TREATMENT RESPONSES
Univariate analysis showed that:
patients with HBeAg
seroconversion were older at
the initiation of S-C therapy (38
years versus 32 years, P 0.0128)
had lower baseline levels of:
- HBeAg (19.7 versus 361.9
signal-to-cutoff ratio [S/CO], P <
0.001)
- HBsAg (3.1 versus 3.8 log IU/ml,
P 0.001)
- alanine aminotransferase (ALT)
(26 versus 37 U/ml, P 0.0155)

Response rate 24 weeks after


combination therapy
After 48 weeks of S-C therapy, all 81 patients stopped PegIFN-2a but remained on ETV monotherapy.
The rates of HBeAg seroconversion and HBsAg loss both
increased 24 weeks after return to ETV monotherapy (week
72).
Significantly more patients achieved HBeAg seroconversion
at week 72 than at week 48 (64.2% versus 48.1%, P
0.0064).
Although the P value for the comparison of HBsAg loss rate
was not statistically significant, the trend was toward a
higher rate of HBsAg loss at week 72 than at week 48
(18.5% versus 11.2%, P 0.2686

CHARACTERISTICS

DISCUSSION
NUCs, such as ETV, are currently widely used in patients
for the pronounced suppression of HBV DNA replication,
safety profile, and oral administration.
Long-term NUC therapy results in high virological
response rates but low serological response rate
a recent analysis estimated that approximately 52 years of
continuous NUC therapy would be needed to clear HBsAg,
indicating that lifetime therapy would be required in most CHB
patients

DISCUSSION(2)
Accumulating evidence suggested that long-term NUC
therapy enhances and complements the
immunomodulatory effects of IFN in CHB patients, while
IFN may inhibit formation of HBV protein and deplete the
intrahepatic
covalently closed
circular
Therefore,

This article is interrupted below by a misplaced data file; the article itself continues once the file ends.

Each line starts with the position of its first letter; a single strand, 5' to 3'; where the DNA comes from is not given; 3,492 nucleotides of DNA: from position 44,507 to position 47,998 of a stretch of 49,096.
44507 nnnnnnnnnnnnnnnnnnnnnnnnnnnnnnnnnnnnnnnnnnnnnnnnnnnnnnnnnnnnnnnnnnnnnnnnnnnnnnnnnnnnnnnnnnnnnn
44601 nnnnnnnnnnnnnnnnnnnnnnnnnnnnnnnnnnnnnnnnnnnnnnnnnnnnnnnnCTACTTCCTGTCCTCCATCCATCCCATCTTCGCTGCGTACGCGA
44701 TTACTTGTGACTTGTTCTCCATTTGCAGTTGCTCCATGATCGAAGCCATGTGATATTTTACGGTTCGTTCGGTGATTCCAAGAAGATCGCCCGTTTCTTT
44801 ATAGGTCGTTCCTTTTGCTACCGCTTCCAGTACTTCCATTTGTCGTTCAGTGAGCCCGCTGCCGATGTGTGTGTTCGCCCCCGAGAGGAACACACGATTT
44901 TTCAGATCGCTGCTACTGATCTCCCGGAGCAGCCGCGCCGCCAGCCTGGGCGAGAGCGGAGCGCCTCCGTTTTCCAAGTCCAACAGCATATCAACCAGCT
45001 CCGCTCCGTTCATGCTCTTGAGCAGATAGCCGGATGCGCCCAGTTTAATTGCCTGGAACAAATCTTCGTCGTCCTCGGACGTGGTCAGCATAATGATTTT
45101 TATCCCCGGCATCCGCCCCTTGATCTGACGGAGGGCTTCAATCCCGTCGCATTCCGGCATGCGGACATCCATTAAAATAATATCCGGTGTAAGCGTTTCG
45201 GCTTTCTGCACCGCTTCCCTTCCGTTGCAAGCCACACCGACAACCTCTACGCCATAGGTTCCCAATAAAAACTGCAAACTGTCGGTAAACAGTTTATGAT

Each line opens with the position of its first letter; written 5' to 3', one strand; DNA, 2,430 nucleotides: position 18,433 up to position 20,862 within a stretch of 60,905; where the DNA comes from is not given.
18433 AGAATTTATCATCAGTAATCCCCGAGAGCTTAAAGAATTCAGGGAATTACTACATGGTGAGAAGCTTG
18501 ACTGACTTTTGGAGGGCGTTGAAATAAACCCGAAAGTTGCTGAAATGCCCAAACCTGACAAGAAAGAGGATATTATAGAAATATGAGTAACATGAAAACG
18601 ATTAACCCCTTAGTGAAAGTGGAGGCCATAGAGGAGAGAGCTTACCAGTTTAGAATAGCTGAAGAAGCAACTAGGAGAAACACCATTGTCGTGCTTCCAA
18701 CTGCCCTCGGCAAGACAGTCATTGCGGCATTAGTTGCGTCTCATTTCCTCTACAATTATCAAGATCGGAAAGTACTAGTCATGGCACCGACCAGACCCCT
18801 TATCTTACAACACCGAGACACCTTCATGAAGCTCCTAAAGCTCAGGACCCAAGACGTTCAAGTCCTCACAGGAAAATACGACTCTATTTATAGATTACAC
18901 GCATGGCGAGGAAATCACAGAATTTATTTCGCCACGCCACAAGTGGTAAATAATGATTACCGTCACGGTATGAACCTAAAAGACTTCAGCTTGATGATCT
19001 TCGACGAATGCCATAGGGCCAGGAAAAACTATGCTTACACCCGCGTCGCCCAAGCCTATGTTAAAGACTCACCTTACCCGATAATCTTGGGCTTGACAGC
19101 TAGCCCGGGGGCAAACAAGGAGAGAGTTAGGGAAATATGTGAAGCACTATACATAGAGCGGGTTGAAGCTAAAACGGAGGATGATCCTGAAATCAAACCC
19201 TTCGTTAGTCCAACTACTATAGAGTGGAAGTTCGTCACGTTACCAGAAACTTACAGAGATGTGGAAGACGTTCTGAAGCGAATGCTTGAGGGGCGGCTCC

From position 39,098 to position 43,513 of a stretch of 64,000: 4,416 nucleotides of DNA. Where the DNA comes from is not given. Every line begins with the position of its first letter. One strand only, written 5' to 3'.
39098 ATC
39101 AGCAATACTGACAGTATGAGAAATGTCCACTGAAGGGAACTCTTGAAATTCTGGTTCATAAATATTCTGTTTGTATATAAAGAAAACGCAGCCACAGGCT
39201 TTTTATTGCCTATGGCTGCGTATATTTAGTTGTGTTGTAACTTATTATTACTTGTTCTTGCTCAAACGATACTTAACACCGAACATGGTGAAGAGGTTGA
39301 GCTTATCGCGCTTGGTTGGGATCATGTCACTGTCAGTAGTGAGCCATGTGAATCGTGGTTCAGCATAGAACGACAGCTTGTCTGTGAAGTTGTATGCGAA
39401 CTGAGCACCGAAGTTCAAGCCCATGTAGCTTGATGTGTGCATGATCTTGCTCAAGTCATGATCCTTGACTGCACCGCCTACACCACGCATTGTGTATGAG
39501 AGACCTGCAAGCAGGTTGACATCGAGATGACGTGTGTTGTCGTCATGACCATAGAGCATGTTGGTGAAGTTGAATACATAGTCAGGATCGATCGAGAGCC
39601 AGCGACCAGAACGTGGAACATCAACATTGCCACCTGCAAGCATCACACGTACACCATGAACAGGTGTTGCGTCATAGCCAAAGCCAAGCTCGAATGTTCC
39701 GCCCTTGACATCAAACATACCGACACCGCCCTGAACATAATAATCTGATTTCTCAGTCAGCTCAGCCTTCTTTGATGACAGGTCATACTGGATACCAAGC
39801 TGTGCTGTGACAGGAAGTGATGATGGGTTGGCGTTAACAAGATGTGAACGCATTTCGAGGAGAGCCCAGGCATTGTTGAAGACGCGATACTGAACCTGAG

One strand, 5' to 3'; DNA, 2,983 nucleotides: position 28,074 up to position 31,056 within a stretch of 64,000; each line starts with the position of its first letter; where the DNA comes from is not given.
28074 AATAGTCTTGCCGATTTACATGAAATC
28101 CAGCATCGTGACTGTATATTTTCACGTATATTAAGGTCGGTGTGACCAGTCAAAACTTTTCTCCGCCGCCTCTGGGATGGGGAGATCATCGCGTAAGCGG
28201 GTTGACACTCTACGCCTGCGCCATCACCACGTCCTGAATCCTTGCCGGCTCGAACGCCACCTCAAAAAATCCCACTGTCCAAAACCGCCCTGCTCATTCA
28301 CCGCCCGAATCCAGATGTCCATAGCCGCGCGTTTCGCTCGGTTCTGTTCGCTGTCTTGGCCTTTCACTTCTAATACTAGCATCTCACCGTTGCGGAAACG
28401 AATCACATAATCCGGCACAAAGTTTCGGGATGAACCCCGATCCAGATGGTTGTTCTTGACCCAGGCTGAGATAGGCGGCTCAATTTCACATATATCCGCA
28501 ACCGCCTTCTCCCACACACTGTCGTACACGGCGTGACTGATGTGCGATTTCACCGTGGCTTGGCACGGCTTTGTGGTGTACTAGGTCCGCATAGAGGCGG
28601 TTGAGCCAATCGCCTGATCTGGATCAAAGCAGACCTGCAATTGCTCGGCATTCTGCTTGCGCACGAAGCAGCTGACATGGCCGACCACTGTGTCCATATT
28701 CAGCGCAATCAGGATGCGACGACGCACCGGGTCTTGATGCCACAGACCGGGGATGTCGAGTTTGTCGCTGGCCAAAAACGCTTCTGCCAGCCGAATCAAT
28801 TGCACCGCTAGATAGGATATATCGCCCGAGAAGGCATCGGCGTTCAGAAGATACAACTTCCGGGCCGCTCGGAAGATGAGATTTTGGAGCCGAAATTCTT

the optimization
of combining
IFN DNA.
(Peg-IFN-2a) and
NUCs, such as ETV, may lead to the complete eradication of HBV.

DISCUSSION(3)
1. Early studies reported the efficacy of de novo or sequential combination of
interferon and NUCs, which failed to show a benefit for this approach.
2. A recent study reported the efficacy of switching to a finite course of PegIFN-2a in patients on long-term ETV who have not experienced HBeAg
seroconversion despite sustained HBV suppression

The result showed: patients who switched to PegIFN-2a achieved


higher HBeAg seroconversion at week 48 than those who
continued ETV (14.9% versus 6.1%; P 0.0467) and only patients
receiving
Peg-IFN-2a
achieved
HBsAg
loss (8.5%).
The study indicated
a possibility
to enhance
the chances
of HBeAg seroconversion by
switching to a finite Peg-IFN-2a therapy.

ASSOCIATION BETWEEN BASELINE AND ONTREATMENT HBEAG/HBSAG LEVELS AND TREATMENT


RESPONSE IN THE 81 PATIENTS WITH S-C THERAPY

Comparison of response rates in


patients with different baseline
HBeAg/HBsAg levels

Comparison of response rates in


patients with different HBsAg decline
levels at weeks 12 and 24

CONCLUSION
Patients receiving ongoing long-term ETV therapy have a higher
rate of HBeAg seroconversion and are more likely to experience
HBsAg clearance by the addition of Peg-IFN-2a (sequential
combination therapy) than from continuing ETV monotherapy.
Patients with a baseline HBsAg level of <1,000 IU/ml are
excellent candidates for the addition of 48 weeks of Peg-IFN
therapy.
The decline in HBsAg during treatment should be taken into
consideration to guide therapy decision.

Author suggest

that sequential combination Peg-IFN2a/ETV therapy has a potential role in


the treatment of HBeAg-positive
patients with CHB

THANKYOU